Monday, March 04, 2024|
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Laura Ruminski/West Hawaii Today
The Fish Hopper is looking forward to expanded capacity at restaurants and bars covered under Mayor Mitch Roth’s latest proclamation.
Hawaii County Mayor Mitch Roth on Tuesday eased some of the COVID restrictions in place on the Big Island.
Roth’s signing of Emergency Rule No. 19 comes on the heels of Gov. David Ige’s Nov. 23 proclamation signed Monday that ended a state requirement in place since March 2020 that Ige sign off on county emergency rules. Statewide limits on social gatherings, restaurants, bars and gyms also end today.
“Moving forward, each county will need the ability to quickly adapt to the needs of their individual communities as we begin to emerge from the COVID-19 pandemic and on to a new and better normal,” Roth said in a prepared statement issued Tuesday afternoon that also noted no interviews with the mayor would be made available until today. “We have seen the unique needs of our island home over the past year, and we are confident that by continuing to work together, hand-in-hand, while sticking to what we know works, we will be able to keep our ]island safe while restoring our economy and getting people back to the activities that they love most. That said, we are grateful to Governor Ige for acknowledging our needs and granting us the opportunity to pivot as necessary.”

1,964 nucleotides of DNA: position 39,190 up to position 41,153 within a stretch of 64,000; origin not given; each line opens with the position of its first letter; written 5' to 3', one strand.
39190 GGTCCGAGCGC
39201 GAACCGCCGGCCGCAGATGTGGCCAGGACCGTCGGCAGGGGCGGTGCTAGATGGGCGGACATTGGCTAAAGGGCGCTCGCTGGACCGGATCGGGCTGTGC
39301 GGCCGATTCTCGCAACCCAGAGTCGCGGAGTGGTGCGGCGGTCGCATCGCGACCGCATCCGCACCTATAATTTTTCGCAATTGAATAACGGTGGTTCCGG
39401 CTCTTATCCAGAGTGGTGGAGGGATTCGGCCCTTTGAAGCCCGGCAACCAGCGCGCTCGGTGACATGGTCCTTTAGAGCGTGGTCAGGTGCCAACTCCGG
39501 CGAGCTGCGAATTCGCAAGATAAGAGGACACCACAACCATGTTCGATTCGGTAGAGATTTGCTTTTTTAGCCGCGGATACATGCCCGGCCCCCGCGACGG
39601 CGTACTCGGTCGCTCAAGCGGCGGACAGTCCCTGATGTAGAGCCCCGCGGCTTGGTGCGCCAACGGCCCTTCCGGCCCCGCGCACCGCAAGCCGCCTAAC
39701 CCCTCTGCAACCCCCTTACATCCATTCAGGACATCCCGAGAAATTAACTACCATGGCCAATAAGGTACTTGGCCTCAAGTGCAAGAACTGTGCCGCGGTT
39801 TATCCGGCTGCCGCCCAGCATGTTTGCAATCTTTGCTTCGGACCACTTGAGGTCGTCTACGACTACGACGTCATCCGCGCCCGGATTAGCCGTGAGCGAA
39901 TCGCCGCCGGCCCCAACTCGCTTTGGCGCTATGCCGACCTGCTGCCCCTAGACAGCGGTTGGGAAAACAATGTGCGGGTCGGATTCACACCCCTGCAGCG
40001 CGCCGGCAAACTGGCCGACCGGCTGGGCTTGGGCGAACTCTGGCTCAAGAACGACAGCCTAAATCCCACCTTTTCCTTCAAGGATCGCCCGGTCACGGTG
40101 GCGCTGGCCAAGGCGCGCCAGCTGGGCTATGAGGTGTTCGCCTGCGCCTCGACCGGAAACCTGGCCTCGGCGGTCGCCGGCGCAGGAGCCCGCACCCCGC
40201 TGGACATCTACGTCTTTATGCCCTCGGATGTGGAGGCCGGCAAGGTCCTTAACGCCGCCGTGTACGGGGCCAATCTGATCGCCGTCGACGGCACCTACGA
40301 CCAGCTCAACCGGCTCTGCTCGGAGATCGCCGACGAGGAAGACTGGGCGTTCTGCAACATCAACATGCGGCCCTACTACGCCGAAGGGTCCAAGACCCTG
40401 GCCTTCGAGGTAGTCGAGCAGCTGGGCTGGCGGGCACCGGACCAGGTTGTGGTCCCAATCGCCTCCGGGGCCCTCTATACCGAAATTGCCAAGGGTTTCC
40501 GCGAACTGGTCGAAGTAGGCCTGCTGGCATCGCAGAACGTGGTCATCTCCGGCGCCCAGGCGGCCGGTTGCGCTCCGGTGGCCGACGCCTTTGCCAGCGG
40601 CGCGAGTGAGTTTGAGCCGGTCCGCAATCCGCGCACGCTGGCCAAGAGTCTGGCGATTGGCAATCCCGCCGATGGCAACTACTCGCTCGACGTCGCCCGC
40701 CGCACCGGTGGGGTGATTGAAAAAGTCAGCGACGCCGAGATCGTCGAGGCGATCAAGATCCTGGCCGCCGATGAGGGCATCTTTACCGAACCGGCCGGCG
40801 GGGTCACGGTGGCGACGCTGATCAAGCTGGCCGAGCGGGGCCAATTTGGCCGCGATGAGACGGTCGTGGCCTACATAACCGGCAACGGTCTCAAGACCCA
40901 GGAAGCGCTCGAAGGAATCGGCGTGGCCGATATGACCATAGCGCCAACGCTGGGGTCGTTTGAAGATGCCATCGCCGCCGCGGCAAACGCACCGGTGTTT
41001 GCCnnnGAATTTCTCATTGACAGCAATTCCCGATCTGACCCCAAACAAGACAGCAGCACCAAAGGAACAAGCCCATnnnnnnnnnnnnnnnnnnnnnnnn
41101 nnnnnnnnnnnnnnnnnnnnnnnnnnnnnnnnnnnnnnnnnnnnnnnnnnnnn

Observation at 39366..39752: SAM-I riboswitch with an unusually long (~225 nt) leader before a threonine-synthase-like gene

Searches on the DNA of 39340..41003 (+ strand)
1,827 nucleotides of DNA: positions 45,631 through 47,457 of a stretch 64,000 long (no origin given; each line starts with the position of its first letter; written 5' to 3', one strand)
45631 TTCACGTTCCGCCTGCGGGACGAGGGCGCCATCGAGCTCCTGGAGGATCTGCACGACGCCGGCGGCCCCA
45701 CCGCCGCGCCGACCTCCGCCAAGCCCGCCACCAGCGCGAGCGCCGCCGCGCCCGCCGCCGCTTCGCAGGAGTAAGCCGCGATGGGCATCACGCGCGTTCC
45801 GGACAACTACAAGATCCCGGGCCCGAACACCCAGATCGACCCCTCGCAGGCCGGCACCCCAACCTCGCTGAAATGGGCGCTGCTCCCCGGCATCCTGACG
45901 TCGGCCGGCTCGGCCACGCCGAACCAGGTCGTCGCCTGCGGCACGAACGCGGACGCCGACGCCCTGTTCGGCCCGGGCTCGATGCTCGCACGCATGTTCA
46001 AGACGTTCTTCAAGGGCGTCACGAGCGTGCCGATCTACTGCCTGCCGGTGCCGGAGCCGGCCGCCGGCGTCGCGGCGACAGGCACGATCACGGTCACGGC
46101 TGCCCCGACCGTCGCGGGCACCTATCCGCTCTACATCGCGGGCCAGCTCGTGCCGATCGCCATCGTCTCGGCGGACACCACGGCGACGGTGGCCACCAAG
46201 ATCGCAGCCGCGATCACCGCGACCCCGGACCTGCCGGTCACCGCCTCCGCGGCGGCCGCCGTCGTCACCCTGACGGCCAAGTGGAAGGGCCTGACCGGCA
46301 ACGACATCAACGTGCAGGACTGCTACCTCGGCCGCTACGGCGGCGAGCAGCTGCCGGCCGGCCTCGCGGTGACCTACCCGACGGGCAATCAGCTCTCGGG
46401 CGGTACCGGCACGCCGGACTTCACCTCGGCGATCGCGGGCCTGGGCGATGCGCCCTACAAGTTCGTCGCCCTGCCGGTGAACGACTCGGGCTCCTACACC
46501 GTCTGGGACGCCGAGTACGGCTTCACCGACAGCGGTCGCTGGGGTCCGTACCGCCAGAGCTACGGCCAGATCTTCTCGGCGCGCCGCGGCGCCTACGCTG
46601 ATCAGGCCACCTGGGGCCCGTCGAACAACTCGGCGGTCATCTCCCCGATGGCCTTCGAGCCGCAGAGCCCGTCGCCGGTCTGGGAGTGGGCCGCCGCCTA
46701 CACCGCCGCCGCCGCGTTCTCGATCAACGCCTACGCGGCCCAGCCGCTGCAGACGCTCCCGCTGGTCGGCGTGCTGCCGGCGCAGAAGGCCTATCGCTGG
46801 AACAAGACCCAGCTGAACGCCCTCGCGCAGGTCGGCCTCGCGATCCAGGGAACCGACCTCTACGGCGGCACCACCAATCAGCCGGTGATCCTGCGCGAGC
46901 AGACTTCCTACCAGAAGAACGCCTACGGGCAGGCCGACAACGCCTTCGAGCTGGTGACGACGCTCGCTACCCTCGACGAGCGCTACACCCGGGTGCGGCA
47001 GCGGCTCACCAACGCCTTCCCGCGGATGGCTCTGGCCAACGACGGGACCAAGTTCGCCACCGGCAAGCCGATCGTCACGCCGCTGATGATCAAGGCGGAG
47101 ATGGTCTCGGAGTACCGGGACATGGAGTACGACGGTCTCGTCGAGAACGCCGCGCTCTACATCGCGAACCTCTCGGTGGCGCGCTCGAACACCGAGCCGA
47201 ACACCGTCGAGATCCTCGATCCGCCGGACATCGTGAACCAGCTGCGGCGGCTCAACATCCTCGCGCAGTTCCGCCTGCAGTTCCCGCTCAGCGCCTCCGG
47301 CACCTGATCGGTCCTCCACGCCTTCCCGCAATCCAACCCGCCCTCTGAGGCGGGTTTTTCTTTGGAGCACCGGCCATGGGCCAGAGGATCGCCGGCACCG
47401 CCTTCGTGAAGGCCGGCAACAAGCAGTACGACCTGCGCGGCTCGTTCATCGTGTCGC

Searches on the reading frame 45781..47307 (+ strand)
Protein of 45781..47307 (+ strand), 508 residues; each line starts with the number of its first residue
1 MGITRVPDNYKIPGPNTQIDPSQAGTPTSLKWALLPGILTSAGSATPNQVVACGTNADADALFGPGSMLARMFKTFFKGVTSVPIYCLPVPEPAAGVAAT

The relaxed restrictions include, but aren’t limited to, an increase in gathering sizes from 10 to 25 for indoor events and from 25 to 100 for outdoor events; expanded capacity of restaurants, bars, and barbershops; and an increase in capacity of indoor and outdoor recreational areas. The new rule signed Tuesday no longer requires a 6-foot distance between individuals or groups in restaurants and bars, nor does it prohibit groups larger than 10 from assembling at those establishments.
Facemasks are still mandated in indoor gathering settings, and are strongly encouraged outdoors in large groups.
Approved COVID-19 mitigation measures will be required for all events or activities with the potential to generate gatherings over the permitted maximum number of persons allowed.
“There is still much uncertainty in how the virus will continue to mutate, and we encourage all our residents not to let their guard down,” said Roth in the Tuesday afternoon statement. “So long as everyone follows the rules and remains mindful of their neighbors, we will be able to continue easing restrictions and reopen with a measured approach. Vaccines remain our best defense against COVID-19, and we ask that everyone who hasn’t gotten their vaccine or booster, but would like to, do so as soon as possible.”
The current rule will remain in effect until Jan. 28, 2022.
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